Star-X Internet Maps

Variable display size, displayed in multiple with optional 1080p projection. Portfolio of 3 burn/hope monoprints using laser-cut large-format debossing, lemon juice, isopropyl alcohol, lighters, flame, smoke and one imprint-only print. Open set of 3 with burn “X” monoprints one white print, on 300g/msq white velvet somerset paper, 30 by 44 inches (760mm x 1120mm). With Emily York and Courtney Sennish.


Base projection for Star-X internet maps.

Playing With Fire*

Inkjet on washi, folds, PVA adhesive, titanium-zinc white oil paint stick, mylar tape, washi tape, glitter, handwritten notes in graphite.

Playing With Fire* (Peer-Centered Network Map), double-sided inkjet and foldable. Dimensions 22H x 68W inches, unfolded. Edition of 5.

Upside-down At Any Angle (Peer-Centered Network Map), single-sided inkjet triptych of 31 x 22 inch panels. Dimensions 66H x 31W inches.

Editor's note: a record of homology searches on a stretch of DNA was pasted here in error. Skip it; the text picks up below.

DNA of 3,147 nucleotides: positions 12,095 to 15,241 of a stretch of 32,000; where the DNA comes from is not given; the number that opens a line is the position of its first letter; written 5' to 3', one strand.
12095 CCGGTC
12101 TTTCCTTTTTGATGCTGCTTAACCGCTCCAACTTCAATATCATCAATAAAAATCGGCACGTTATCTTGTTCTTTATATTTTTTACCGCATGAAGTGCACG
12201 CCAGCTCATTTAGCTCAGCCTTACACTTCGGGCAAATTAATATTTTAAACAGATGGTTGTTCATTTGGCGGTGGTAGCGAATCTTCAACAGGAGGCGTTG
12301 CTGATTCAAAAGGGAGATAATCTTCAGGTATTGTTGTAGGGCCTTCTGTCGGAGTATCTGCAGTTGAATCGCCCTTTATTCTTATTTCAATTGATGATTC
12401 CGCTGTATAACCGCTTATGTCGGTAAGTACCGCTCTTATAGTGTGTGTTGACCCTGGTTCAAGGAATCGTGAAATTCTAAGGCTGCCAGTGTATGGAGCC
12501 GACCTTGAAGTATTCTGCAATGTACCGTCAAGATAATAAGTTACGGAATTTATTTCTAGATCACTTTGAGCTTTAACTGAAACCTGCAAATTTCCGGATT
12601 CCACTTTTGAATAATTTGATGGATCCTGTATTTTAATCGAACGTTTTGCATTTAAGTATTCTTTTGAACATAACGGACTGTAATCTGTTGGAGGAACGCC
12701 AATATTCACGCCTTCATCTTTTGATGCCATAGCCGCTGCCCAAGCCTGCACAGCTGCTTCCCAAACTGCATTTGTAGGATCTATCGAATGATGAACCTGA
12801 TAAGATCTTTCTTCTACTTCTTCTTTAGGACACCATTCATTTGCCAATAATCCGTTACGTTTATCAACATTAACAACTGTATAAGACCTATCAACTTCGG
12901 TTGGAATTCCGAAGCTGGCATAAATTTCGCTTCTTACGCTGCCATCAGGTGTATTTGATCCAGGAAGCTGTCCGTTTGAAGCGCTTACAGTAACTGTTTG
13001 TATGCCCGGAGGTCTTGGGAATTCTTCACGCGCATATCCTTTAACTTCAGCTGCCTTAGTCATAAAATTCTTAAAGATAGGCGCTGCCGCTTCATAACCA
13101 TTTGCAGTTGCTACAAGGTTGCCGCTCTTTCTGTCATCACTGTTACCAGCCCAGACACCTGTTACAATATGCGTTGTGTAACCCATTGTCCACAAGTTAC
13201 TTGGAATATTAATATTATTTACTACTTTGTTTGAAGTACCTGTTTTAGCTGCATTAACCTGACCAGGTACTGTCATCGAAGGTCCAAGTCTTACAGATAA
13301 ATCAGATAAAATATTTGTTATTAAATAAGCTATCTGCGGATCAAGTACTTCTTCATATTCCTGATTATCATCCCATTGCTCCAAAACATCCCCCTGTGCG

2019, 2020

Internet maps composed of three components: sixteen months of the locations of people that share gun files on the internet (black circles), the infrastructure of high speed optical fiber from submarine cables (yellow lines), and network bridges / exit nodes on the Tor network that link the internet to the dark web (red rays). The sampled data, the infrastructure data, and the dark web data are rendered onto the globe with a Cahill-Keyes projection.
On September 1, 2018, the United States Department of State banned Defense Distributed, a company in Texas, from the distributing files for the first 3D printed gun, the Liberator. These files immediately re-appeared on the dark web, on private download sites, attached as messages sent on phones, on peer-to-peer networks, and other networks all over the world. Since then, schematics for additional weapons have circulated, including AR-15, AK-47, Glock 17, and accessories such as large capacity magazines and bump fire gadgets. On the day of the ban, computers using custom software started sampling the internet to collect any data on users sharing these files, sampling peer-to-peer traffic to construct a sixteen-month history of network locations. The sampling effort, and the attempts to visualize this flow of virtual weaponry, continue into the present.